Snowfall in Hallowell, Maine.

TOO NICE HERE: Just what is it with these I-love-four-seasons people? Santa Barbara weather’s just too darn nice for them.

Take prize-winning cartoonist Wiley (Non Sequitur) Miller. You’d think he’d be happy as a New England clam in comfy San Roque, taking his four Jack Russells for walks between cranking out cartoons that run in about 800 newspapers.

But no. One day a few years ago, Wiley picked up his pen and decamped with his writer wife, Victoria Coviello, and dogs to Kennebunkport, Maine. Why? Because our days are just too perfect.

Barney Brantingham

Santa Barbara had a frost warning last winter, but one frost doesn’t make a winter and wouldn’t be near enough to stimulate Wiley. Apparently it takes a howling gale and a nor’easter to get his creative juices flowing.

I checked and learned that on one typical evening in Kennebunkport earlier this year, the temperature was 14 above, heading toward 5 below for the night. Must have been a delightful night for Wiley and Victoria.

“Part of the attraction for both of us is in a creative sense,” Wiley told Stephanie Bouchard of the Maine Sunday Telegram. “Santa Barbara is beautiful. As far as year-round climate, it’s perfect, but there’s no real change.”

Wiley’s brilliant cartoons deal with the absurdity of everyday life. New England’s “dramatic changes really spark the creative nature because it’s change,” he explained. “It gives you a fresh look at the world. It’s invigorating. Santa Barbara is too nice; hard to get work done.

“We spent eight years in Iowa. Iowa is always overcast; it’s awful. Here, in winter, we don’t go out much so we get more work done.”

Right, Wiley, I understand the appeal: the snowed-over car, the dead battery, the struggle to drag the dogs out into bitter cold, the fear of frostbite.

“I created a series of characters that came from our visits to Maine,” he said. “I wanted to capture the essence of Maine people’s genuineness ​— ​down-to-earth, good-natured people ​— ​and work in the accent.

“I heard from displaced New Englanders. I got emails from people who said how dead-on the accent was and how dead wrong. It’s tricky working phonetically because you still have to be legible, finding the balance of how far to take it.

“It’s set in Whatchacallit, Maine. I realized there had never been this setting in comics. I hate following. More fun blazing a new trail. Nobody’s ever been to Maine in the comics.”

Wiley, I grew up in four-seasons Chicago. Unless you have the luxury of sitting at a drawing board in a warm room, the idea of having to go out into icy winds, blowing sleet, with slush plunging down your shoes into your socks, and digging your car out of a snowdrift is not stimulating.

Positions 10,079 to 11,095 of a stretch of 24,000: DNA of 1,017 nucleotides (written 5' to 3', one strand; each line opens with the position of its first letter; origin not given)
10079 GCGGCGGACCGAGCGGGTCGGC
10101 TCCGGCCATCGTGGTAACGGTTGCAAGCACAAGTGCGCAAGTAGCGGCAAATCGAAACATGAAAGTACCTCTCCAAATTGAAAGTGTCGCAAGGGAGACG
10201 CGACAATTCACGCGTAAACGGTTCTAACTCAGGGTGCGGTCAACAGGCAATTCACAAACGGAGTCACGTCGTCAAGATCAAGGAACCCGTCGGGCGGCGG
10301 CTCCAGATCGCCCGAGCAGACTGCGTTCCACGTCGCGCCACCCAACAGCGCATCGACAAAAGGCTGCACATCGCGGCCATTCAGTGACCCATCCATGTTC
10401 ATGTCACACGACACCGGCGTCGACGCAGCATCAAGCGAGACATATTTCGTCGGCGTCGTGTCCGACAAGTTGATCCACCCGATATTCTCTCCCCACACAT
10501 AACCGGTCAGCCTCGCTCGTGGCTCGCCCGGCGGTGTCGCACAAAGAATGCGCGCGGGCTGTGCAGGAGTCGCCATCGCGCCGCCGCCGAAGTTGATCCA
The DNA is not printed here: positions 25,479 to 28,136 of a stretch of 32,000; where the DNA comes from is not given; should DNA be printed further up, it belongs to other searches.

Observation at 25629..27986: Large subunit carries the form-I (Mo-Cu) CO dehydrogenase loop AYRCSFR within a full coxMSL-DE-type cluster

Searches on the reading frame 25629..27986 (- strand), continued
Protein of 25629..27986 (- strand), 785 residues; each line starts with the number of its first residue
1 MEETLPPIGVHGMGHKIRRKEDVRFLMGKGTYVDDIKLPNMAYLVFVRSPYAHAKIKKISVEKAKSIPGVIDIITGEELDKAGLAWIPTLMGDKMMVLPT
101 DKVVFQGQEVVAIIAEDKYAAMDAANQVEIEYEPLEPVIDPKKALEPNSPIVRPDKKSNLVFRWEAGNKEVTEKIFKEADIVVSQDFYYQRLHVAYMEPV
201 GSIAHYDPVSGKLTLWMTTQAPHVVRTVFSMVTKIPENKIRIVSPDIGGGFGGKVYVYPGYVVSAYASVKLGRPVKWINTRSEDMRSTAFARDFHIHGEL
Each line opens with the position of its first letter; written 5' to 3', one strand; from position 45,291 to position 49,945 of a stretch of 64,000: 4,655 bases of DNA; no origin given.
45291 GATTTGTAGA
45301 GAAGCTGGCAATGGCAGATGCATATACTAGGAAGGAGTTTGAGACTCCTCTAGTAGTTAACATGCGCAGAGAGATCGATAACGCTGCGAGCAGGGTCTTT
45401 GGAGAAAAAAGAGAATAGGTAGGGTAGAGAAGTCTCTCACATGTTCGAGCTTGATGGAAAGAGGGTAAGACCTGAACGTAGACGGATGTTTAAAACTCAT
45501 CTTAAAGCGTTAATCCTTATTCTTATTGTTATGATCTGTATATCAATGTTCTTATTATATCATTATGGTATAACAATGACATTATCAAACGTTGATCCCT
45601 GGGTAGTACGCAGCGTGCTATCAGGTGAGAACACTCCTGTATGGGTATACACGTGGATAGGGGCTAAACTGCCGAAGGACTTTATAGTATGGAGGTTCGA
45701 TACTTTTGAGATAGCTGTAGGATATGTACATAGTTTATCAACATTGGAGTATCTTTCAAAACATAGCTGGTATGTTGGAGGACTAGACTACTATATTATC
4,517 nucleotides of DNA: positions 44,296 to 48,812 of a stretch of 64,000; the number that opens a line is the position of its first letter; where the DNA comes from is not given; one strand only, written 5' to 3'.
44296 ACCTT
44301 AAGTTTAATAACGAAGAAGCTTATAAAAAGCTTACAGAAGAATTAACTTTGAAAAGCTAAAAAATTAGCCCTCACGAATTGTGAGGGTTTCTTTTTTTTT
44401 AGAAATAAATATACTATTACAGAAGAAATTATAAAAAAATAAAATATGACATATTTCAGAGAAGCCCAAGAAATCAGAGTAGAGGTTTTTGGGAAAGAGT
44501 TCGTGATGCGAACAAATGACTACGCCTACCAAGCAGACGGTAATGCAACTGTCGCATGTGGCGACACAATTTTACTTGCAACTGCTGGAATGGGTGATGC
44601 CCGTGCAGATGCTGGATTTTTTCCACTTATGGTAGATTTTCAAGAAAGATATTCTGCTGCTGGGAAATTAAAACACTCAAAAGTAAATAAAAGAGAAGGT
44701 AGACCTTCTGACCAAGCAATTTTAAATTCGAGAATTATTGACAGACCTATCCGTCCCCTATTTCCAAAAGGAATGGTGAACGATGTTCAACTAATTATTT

I wondered if the real reason he left Santa Barbara is that it’s boring. We do not have the kind of colorful New England accent Wiley tacks onto his characters, like Offshore Flo and Captain Eddie. We don’t have any accent at all.

We may be boring, but one 12-month, 75-degree season is good enough for me. I got to wondering if Wiley has had enough of killer blizzards and was thinking of coming back. I called but couldn’t get through. Maybe the phone lines were frozen.

MONTECITO MONEY: If you’re wondering where the Republican presidential hopefuls have been getting campaign bucks, look no further than Montecito. At last report, part-time Montecitan Harold Simmons had reportedly shelled out about $18 million to a variety of GOP super PACs. The Dallas investor also donated $100,000 to two groups backing GOP nominee-apparent Mitt Romney. His wife, Annette Simmons, however, tossed in a million to Romney rival Rick Santorum before he dropped out of the race. Wonder if Harold and Annette are still speaking.

MY FAVORITE MUSICAL: I’ve often discovered theatrical gold at Santa Barbara, San Marcos, and Dos Pueblos high schools, the latest on the horizon being Cole Porter’s Kiss Me, Kate. San Marcos musical director David Holmes is staging my fave show on May 3-5 and 10-12.

RIDE TO THE CIRCLE: It’s a beautiful drive, west on Highway 101, then up scenic Refugio Road to the Circle Bar B Ranch. There you can ride horseback, stay overnight, and/or take in one of the dinner-theater comedies. The latest show is Wally’s Café, a touching story about three people and their dreams at a desert burger joint. Susie and David Couch produce. It shows through May 20.


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